Collaborative Research: The Role of Narrative in Music Perception
With Natalie Phillips (Co-I; MSU Department of English)
Music and language are both modes of human communication that convey meaning. Although there are many studies of how language acquires meaning, little is known about how music becomes meaningful. One hypothesis is that music acquires meaning in part because listeners impose narrative significance to musical events, translating abstract musical sequences into a story line as the notes unfold (a process known as narrative listening). A series of parallel experiments will be conducted that vary both the structural features of musical excerpts and the cultural background of the listener in order to disentangle questions about the role of nature and experience in the formation of musical meaning. Learning more about the mechanisms that underpin musical meaning fundamentally adds to our understanding of human communication and artistic expression, with the broader potential to lead to improved intercultural exchange. The work will also contribute new methodologies to probe the musical experiences of lay listeners across cultures, who often lack the musical vocabulary to describe their perceptions. By bridging science and the humanities, the project will provide STEM-based research training to students in the humanities and, in turn, expose students in the sciences to questions in the humanities that would benefit from development of novel scientific methodologies. The project's reach will be expanded by the development and dissemination of a new app for collecting crowd-sourced data via cell phone. Embedded GPS technology will allow the researchers to map patterns and variations in narrative listening across geography and cultures.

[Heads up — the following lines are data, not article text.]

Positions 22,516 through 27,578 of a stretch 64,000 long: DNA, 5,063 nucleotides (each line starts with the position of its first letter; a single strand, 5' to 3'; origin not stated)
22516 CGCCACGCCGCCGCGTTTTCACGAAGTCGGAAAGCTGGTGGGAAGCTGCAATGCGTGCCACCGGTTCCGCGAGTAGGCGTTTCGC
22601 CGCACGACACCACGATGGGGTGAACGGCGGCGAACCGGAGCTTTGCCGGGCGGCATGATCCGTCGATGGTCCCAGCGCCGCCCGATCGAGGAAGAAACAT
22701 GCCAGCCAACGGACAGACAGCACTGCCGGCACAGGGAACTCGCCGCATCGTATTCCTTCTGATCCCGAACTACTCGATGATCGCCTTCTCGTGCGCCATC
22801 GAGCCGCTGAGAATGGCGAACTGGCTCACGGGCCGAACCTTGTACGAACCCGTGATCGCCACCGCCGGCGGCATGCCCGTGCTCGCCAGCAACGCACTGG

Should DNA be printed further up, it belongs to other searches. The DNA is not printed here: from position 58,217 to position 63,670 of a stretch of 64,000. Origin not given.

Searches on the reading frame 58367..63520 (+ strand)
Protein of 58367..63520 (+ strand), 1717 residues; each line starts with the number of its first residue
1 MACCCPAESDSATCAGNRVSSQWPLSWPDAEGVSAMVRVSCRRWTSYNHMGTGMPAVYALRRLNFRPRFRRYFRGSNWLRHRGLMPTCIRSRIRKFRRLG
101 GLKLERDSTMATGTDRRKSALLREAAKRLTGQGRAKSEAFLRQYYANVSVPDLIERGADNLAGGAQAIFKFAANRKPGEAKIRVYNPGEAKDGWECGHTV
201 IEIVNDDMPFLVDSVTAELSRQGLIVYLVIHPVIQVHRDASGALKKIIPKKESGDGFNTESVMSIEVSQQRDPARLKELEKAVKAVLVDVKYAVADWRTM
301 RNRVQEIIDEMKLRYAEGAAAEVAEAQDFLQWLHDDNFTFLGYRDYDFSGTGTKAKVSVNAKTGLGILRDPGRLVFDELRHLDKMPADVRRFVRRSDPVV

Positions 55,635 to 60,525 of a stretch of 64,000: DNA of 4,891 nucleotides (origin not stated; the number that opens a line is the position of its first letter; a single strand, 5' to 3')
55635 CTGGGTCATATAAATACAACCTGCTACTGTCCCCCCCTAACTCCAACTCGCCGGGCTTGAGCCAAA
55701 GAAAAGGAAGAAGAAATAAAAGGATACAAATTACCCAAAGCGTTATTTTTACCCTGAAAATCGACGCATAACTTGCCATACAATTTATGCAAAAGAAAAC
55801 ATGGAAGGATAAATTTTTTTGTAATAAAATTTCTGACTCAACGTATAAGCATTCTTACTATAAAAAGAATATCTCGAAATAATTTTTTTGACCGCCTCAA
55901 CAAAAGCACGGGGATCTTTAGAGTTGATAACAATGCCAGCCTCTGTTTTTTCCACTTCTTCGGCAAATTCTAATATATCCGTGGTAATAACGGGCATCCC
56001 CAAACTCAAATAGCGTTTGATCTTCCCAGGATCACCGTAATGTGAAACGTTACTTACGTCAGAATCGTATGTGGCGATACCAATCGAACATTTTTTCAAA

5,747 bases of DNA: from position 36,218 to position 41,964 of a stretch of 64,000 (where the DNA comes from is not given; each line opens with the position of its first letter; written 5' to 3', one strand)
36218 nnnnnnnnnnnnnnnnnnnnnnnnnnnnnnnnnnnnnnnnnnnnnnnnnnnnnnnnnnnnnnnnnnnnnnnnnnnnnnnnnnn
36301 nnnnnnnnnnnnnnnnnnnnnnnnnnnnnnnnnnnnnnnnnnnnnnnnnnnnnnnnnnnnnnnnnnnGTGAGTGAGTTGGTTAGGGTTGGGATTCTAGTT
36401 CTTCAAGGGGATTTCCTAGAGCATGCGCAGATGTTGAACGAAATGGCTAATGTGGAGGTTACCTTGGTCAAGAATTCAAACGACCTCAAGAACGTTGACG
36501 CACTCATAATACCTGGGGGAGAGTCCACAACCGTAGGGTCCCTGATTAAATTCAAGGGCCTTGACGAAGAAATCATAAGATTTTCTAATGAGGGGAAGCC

This project takes a theory-driven and cross-cultural approach to investigate the core factors that shape narrative listening to music. The investigators will obtain a normative set of cross-cultural data on narrative listening for a large sample of Western and Chinese musical excerpts from both American listeners with little exposure to Chinese music and from Chinese listeners will little exposure to Western music. If narrative listening arises from a fundamental tendency to make abstract stimuli concrete, then listeners will tend to ascribe agency to points in the music that violate their expectations in order to make sense of what they hear. If narrative listening arises from enculturation, people should be more likely to perceive narratives in music from their own culture than from a different culture. Within a culture, people should be more likely to perceive narratives for high topical-association music than for low topical-association music. Lastly, the investigators will examine the relationship between narrative listening and other well-studied aspects of music perception, providing novel insights about established phenomena and opening up new avenues of investigation.